The Galaxys was our first real band. I was 12 years old, my Brother Mike was 10. We started the band with 2 brothers from down at the west end of Brian St – Dick and Bob Miller. When we started this group Mike played drums and I was playing bass – more so because we needed a bass. I had a Sears amplifier with 2 12″ speakers and a Silvertone guitar. So what do you do if you’re the bass player and you have a regular guitar – I would crank the bass way up and the treble way down to make it sort of sound like a bass guitar.
Bob played lead and Dick played rhythm. I think Bob had a Stratocaster and Dick had a Telecaster or maybe the other way around. I do remember somewhere along the line we stripped and painted Dicks guitar candy apple red – it was the early 60’s and the hot rod stuff from California was finally hitting the east coast. Dick eventually bought a Country Gentleman.
Our’s and my first real band job was playing at Bullwinkle’s Bar on Lake Avenue owned by Betty Meyers. Actually we got the job because my Aunt Sis worked there and new Betty well, or that’s what we thought. That store turned out way deeper but that’s for a later date. I think we got $5 each for it. After that we played around at the teen dances in our neighborhood.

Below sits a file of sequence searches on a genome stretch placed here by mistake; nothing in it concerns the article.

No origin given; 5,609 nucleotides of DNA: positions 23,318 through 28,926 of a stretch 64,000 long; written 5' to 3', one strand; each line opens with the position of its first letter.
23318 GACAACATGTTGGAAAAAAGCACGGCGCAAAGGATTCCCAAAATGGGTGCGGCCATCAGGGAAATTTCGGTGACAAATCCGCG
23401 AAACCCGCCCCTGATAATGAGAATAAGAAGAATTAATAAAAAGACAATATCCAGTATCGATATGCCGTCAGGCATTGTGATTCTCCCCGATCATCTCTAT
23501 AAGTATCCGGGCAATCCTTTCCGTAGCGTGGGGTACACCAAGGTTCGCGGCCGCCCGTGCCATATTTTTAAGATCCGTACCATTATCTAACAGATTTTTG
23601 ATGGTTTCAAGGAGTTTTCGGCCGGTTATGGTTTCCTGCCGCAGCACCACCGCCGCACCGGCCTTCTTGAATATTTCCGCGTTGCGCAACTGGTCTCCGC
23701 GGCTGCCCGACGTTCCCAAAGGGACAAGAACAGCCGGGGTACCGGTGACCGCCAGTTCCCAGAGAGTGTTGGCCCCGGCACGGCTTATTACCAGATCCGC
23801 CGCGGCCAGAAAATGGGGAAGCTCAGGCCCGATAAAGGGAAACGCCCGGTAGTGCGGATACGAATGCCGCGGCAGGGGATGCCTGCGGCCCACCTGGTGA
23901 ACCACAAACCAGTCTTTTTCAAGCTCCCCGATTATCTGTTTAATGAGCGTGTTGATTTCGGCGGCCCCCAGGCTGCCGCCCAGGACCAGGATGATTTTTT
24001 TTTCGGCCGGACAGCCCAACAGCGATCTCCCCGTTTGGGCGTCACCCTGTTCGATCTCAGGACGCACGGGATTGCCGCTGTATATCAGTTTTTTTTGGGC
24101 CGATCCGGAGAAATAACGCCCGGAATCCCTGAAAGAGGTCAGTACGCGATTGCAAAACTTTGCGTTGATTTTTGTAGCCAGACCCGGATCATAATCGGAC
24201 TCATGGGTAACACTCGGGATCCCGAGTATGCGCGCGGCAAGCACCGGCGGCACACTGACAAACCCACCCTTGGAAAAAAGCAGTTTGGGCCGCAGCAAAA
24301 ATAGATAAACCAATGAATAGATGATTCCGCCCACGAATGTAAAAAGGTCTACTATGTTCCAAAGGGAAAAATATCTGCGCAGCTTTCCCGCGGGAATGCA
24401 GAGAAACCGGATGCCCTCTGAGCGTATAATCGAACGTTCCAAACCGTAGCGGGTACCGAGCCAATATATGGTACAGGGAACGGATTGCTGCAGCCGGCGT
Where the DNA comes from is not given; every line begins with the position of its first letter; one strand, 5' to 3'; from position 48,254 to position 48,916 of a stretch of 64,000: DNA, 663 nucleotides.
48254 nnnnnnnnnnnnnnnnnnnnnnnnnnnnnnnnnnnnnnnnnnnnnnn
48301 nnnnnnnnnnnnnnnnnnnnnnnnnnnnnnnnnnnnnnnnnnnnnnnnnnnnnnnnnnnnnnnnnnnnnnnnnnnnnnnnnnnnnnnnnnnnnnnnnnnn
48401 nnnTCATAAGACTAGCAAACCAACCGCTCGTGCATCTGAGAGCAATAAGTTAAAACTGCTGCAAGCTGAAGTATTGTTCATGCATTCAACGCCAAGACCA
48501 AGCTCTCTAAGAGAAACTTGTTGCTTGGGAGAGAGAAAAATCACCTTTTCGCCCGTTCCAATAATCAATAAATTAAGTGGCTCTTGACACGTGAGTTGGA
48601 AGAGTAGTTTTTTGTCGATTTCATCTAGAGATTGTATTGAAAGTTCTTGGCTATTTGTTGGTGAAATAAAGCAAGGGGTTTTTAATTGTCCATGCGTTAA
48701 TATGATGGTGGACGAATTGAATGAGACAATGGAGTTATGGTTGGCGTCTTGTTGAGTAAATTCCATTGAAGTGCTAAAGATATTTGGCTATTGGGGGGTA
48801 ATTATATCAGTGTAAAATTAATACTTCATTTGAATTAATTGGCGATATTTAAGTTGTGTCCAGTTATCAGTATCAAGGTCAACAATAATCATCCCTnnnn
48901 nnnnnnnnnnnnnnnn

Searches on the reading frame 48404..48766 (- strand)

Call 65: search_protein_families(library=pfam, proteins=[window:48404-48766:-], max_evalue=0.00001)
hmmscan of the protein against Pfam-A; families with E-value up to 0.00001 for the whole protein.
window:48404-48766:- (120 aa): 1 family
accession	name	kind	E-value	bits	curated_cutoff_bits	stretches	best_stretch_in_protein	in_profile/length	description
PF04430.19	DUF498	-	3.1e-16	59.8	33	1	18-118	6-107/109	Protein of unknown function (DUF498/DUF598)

Thinking we were going to be the next rock and roll stars we saved some money up and recorded a record at Vince Jan Studios on St. Paul St in Rochester. I’m thinking it was something like $60 for the recording time and a bunch of 45’s. It was SO Cool. We got the pizza place across from Aquinas High school to put it on the juke box. Because they weren’t real pressings they didn’t last many plays and had to be changed out regularly – we went through 3 or 4 copies – mainly because we played it all the time when we went there. The songs we did were Sleep Walk by Santos and Johnny and Walking The Dog. I think Vince was pretty experienced with up and coming rock stars – he told us to run through a couple tunes to warm up. We didn’t know till after the warm up that we were being recorded. And then when listening back to them in the STUDIO at his suggestion those became the sides for the 45. I still have a working copy that I’ll transcribe and put up here.
I think back about what we did at 10 and 12 years old and am pretty impressed with us – practicing, learning how to put together pa systems and such and then going out and getting the jobs. I somehow didn’t electrocute myself when fixing up junk pa amplifiers – back then there were no transistors – they were all tube amps with 300 – 400 volts on the tubes. I ended up becoming the “repair guy” at Duke Spinners when he was at the corner of Dewey Ave and Driving Park.